WASHINGTON - Kyle Kendrick concluded it was needless to back up home plate. He watched Steve Lombardozzi's double skip to the warning track in the fifth inning of a 5-2 Phillies loss. Two Nationals scampered around the bases as Kendrick gazed.
He blew on his right hand and lowered his head when the ball, at last, returned to the infield. The inning should have never reached this point, and it was a moment for Kendrick to lament that fact.
The Phillies squandered a bases-loaded chance in the top of the fifth. The Nationals blew it open in the bottom half with ill-fated Kendrick pitches and slipshod Phillies defense.
"Things didn't go our way," manager Charlie Manuel said. "We were right there with them until we went back on the field."
This rivalry's newest chapter resembled a cruel familiarity for these Phillies. Both teams sputtered to Friday, waterlogged by middling offenses. The Nationals entered 2013 with great expectations, ones much higher than that of the Phillies.
Jordan Zimmermann wiggled from what little danger the Phillies created. Kendrick walked a tightrope all night; his teammates' fielding hurt more than it helped.
It unraveled in the fifth. Bryce Harper started with a single. Adam LaRoche worked a 3-0 count. Kendrick threw him a sinker down the middle. LaRoche hit his second triple in three seasons.
"I was tired of walking guys and he put a good swing on it," Kendrick said.
Ben Revere raced toward the 402-foot sign in dead center and overran the ball. His leap, which morphed into a backward lunge, was futile. It was a difficult play. Revere said the ball tipped his glove.
"I'm sure I'll make that play next time," Revere said.
Once Ian Desmond struck out, Kendrick saw an exit. Then Kurt Suzuki smashed one in the hole for a run-scoring single. Tyler Moore dribbled another that Michael Young charged and could not dislodge from his glove. It went for an infield single.
That extended the inning for Lombardozzi, a reserve infielder playing for injured Danny Espinosa. He crushed a 2-0, high-and-tight sinker for the crucial two-run double.
Kendrick permitted 12 baserunners in five innings. He escaped unscathed in the fourth because Revere threw out Moore at home. After walking 10 batters in his first eight starts, Kendrick has issued eight walks in his last two outings. The pinpoint command that contributed to his magical start this year has deserted him, although his ERA remains a sterling 3.29.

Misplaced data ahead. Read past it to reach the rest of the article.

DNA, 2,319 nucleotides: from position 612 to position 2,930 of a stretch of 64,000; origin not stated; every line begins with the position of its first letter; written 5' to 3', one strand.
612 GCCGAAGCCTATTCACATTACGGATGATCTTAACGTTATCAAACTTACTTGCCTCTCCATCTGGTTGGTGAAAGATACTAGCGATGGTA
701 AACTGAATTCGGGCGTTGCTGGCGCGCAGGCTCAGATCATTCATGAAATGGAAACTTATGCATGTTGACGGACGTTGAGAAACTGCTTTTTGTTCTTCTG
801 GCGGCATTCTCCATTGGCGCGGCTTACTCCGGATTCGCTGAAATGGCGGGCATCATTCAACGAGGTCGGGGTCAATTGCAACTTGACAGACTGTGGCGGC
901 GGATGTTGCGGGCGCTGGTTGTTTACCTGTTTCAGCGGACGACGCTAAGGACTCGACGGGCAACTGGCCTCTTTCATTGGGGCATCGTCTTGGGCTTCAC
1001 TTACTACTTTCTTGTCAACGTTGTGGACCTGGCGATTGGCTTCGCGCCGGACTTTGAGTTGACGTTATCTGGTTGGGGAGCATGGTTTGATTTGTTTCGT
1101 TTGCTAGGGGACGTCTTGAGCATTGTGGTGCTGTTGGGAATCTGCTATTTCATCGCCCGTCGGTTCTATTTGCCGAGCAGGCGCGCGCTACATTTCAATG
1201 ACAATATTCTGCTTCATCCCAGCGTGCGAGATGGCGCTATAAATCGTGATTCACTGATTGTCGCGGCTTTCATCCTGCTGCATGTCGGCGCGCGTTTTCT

Washington scored a run in the third without a hit. Kendrick threw two nasty change-ups to Harper, who whiffed at both. Then he worked a walk, the first of three consecutive given up by Kendrick. Desmond hit a sacrifice fly to foul territory.
Before the game, most of the Phillies hitters sat on the floor of an underground batting cage as they discussed a strategy vs. Zimmermann. Fifteen minutes later, they walked up the tunnel and to the field, where they scored two or fewer runs for the 19th time in 2013.
The best rally was scuttled by a Revere double-play ball. He is tied for fifth in the majors with seven double plays. This one happened with the bases loaded and one out in the fifth inning. Revere is fast, but 70 percent of his batted balls are on the ground. That is the highest rate in baseball. Double plays are bound to materialize.
Four times, Zimmermann pitched a clean inning. The Phillies simply do not reach base enough. Zimmermann did not walk a batter in seven innings. He became the 12th opposing starter in 48 games to not walk a Phillies hitter. The Phillies are 3-9 in those games.
With a chance to reach .500 and tie these vaunted Nationals, the results mirrored the mediocrity that has come to define 2013.